Whatever you are facing – don’t loose hope!

If you are able to give, even $5, you are helping to rescue the lives of these little girls who are being exploited. Every penny makes a difference!

Also, if you would like to volunteer, we need you! You can email me at volunteer@blessanorphan.com for more details.

I would not normally ever consider sending you an email on a Sunday, but I felt this was urgent and we are under a major time crunch, and need to get these little girls out of the prison and in to a home. I hope you understand! Thank you for always standing with us, and thank you for praying us through. We appreciate you more than words could ever express. May the Lord show you mercy for showing mercy to these precious souls.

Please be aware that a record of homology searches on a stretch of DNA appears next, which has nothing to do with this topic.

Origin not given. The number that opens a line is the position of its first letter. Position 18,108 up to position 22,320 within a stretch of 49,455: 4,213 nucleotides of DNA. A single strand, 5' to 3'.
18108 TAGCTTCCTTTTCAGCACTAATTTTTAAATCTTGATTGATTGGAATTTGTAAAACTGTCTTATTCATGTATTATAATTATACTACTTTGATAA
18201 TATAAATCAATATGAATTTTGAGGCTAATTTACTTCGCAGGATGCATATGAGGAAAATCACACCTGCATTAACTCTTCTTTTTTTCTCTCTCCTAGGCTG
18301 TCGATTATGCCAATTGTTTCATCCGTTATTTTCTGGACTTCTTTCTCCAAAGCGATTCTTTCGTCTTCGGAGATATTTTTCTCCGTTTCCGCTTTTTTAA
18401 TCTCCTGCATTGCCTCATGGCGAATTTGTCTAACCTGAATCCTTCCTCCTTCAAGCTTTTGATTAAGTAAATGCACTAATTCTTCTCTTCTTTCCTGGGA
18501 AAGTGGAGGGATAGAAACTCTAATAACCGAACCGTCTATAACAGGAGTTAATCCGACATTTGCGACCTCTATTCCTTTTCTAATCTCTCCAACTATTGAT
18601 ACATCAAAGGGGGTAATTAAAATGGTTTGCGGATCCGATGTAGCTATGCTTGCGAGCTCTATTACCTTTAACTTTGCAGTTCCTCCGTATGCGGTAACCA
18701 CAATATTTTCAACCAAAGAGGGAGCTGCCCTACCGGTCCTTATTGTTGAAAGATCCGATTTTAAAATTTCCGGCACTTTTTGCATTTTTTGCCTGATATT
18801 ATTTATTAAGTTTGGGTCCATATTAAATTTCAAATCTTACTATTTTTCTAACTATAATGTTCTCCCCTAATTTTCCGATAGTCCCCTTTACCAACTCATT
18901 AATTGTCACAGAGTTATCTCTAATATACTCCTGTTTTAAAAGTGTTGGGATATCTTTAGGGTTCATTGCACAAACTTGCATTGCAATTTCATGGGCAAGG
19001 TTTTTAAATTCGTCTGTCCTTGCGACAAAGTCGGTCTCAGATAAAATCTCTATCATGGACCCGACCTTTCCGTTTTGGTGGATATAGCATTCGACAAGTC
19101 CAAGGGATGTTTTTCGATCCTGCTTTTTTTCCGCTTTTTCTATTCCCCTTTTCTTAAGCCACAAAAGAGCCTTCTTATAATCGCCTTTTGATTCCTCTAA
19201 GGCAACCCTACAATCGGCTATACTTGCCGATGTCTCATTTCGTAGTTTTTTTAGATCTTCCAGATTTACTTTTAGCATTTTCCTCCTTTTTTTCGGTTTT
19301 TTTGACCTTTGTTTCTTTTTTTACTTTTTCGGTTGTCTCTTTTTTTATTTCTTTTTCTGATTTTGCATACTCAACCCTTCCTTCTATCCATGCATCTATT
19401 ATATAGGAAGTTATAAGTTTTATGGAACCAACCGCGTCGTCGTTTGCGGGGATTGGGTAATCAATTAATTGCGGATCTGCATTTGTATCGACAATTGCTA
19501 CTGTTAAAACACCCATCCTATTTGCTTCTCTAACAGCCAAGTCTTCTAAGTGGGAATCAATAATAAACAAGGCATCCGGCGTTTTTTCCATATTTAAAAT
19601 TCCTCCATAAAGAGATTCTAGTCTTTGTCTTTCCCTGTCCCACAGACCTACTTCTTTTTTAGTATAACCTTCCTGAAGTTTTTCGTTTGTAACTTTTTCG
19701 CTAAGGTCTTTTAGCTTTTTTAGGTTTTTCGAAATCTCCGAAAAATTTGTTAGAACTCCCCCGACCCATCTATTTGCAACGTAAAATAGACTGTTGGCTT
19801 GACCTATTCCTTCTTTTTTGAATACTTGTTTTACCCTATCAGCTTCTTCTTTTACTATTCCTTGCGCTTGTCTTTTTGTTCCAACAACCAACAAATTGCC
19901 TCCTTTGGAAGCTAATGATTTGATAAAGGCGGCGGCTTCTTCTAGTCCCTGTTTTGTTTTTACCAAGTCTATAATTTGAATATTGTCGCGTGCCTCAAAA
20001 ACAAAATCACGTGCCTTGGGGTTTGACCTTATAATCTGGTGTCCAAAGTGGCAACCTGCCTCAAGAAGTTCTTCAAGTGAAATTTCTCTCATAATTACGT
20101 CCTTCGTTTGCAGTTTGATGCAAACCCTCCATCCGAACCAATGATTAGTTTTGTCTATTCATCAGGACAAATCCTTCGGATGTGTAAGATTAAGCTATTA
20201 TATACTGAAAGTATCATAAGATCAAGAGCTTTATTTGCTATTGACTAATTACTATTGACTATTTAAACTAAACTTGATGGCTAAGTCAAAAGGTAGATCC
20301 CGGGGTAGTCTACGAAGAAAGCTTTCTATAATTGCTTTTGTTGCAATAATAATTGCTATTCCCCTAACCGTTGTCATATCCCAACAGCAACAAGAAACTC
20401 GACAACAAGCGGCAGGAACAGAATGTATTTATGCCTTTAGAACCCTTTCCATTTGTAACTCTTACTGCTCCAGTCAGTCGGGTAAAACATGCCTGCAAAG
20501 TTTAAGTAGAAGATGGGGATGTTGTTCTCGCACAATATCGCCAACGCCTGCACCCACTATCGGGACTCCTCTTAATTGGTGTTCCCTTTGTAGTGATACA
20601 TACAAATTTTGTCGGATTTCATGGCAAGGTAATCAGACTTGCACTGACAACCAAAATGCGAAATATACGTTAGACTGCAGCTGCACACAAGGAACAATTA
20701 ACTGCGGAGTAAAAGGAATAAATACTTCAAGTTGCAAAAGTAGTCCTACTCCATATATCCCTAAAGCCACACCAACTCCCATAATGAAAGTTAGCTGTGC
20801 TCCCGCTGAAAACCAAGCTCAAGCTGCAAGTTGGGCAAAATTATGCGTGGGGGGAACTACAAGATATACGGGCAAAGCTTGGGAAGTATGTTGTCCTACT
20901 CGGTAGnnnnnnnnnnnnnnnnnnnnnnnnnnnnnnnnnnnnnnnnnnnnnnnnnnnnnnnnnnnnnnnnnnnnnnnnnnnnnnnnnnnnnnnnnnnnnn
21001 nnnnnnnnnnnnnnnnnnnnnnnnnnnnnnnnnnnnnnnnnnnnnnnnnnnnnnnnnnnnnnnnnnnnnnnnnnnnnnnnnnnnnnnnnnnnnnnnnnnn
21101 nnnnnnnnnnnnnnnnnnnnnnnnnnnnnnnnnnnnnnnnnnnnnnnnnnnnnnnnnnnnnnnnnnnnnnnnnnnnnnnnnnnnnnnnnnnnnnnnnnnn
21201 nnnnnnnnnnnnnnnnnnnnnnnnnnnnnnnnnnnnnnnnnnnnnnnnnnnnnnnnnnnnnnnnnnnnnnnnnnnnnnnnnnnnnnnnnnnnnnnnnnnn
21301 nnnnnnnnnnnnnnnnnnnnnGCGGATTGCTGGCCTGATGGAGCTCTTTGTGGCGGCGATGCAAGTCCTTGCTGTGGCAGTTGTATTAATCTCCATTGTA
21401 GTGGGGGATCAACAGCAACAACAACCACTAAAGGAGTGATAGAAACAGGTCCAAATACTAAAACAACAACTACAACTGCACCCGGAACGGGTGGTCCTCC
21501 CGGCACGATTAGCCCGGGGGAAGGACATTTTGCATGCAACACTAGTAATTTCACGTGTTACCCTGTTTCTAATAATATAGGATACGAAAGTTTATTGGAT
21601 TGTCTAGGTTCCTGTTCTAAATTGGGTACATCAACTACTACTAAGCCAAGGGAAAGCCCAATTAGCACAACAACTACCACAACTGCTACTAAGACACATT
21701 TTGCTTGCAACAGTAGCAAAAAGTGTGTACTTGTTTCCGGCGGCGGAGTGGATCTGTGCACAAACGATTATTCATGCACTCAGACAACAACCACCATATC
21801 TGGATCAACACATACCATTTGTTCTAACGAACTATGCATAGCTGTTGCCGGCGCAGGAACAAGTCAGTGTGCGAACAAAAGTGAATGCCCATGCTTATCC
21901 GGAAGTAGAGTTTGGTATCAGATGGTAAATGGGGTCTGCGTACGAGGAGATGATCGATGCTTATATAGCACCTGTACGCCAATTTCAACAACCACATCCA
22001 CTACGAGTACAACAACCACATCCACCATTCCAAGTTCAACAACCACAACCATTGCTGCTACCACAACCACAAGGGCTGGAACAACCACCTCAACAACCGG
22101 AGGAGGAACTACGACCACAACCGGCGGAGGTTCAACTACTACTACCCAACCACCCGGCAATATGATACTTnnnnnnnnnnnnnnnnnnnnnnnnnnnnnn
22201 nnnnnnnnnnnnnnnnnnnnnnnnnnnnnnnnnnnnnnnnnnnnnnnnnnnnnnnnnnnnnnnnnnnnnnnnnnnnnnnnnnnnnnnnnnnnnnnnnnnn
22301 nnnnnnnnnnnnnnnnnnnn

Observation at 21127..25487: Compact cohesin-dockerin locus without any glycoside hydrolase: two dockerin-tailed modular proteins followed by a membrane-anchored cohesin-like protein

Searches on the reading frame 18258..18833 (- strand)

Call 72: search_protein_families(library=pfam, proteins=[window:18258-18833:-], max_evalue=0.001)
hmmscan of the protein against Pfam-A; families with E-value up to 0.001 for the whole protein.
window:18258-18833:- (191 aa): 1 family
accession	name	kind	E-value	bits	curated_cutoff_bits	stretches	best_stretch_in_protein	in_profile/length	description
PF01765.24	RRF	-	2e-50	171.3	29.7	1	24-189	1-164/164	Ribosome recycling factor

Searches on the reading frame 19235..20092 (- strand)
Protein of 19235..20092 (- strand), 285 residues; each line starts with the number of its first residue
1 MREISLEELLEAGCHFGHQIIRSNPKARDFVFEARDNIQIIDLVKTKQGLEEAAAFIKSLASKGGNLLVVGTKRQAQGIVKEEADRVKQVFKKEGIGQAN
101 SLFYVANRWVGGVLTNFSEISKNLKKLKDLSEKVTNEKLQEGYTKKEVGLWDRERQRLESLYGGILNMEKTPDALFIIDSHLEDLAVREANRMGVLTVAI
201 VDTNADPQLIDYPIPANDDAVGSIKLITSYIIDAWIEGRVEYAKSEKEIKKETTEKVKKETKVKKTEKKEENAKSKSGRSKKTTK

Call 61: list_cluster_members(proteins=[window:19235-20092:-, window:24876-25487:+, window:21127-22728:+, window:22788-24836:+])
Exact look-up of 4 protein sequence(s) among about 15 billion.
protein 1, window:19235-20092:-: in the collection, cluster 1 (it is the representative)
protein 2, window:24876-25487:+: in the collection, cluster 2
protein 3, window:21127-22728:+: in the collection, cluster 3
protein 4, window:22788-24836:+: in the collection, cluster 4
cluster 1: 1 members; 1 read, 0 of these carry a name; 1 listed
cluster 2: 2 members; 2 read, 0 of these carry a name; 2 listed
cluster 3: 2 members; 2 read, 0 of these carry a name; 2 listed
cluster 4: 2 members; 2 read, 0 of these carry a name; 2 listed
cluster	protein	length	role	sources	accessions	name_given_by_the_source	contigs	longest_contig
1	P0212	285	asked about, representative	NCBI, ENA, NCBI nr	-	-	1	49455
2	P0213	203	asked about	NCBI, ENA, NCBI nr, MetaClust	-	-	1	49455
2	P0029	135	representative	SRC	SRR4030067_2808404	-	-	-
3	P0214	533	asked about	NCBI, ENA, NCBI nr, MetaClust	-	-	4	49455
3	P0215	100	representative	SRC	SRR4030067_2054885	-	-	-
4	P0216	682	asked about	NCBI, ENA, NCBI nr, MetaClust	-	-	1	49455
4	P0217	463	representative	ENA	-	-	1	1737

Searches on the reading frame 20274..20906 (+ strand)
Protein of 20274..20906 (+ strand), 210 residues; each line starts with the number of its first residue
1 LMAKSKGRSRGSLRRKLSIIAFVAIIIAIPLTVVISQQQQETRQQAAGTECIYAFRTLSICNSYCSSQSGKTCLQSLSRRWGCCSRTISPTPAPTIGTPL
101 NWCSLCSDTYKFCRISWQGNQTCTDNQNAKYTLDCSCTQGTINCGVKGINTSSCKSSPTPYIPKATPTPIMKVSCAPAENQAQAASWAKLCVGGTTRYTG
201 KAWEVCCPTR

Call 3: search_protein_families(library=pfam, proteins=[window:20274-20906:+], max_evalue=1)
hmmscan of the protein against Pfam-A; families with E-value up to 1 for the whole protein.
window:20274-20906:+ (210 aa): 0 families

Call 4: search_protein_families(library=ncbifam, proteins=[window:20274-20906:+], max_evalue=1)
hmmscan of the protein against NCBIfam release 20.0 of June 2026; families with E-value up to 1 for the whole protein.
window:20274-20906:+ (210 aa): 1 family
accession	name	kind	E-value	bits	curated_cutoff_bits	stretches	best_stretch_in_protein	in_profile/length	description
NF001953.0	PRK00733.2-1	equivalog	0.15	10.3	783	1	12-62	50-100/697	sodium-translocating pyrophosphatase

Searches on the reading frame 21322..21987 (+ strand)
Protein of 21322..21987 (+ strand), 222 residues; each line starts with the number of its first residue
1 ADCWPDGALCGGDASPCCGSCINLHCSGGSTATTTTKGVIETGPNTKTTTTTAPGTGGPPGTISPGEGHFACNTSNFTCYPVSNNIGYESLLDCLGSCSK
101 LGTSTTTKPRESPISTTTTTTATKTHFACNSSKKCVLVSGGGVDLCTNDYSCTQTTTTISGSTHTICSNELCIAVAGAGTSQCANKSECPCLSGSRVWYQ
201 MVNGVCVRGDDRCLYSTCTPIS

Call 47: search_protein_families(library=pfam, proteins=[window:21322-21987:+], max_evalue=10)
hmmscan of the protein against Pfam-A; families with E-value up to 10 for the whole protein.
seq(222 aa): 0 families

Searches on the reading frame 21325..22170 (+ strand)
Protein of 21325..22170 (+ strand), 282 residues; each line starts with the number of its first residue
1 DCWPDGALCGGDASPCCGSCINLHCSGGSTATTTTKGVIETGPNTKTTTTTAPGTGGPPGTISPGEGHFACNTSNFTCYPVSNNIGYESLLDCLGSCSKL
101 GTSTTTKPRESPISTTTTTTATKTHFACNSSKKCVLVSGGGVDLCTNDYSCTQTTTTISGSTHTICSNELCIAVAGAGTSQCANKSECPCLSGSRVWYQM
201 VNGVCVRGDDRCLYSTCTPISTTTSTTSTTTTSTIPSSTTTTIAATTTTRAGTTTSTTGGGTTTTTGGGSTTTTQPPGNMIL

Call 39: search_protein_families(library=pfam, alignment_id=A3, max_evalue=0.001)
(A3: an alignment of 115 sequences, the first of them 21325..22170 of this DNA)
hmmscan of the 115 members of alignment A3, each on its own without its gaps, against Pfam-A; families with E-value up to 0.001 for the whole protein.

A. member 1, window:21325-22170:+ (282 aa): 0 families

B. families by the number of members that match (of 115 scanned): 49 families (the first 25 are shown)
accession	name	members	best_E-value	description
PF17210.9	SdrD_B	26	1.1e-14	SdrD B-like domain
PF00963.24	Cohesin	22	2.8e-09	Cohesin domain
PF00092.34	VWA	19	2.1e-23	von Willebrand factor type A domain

With much gratitude and love,

Karissa Washburn

HERE’S HOW YOU CAN HELP NOW

MAKE A SECURE DONATION ONLINE WITH YOUR DEBIT OR CREDIT CARD
CLICK HERE

MAKE A DONATION USING PAYPAL
Send to: Support@BlessAnOrphan.com

SEND A CHECK OR MONEY ORDER
Bless An Orphan
P.O. Box 261
Vero Beach, FL 32961

CALL TO SECURELY USE YOUR CC BY PHONE
877-290-2508

SEND A BANK WIRE
CLICK HERE

WE ALSO NEED VOLUNTEERS!
Plan an unforgettable mission trip and bless the lives of those in need.
CLICK HERE FOR MORE INFO

 

About Author

Karissa Washburn
administratorKarissa is co-founder of Bless An Orphan International. She is living our her lifelong passion of rescuing children from neglect and abuse. She and her husband Marshall live with their three children in Cuenca, Ecuador.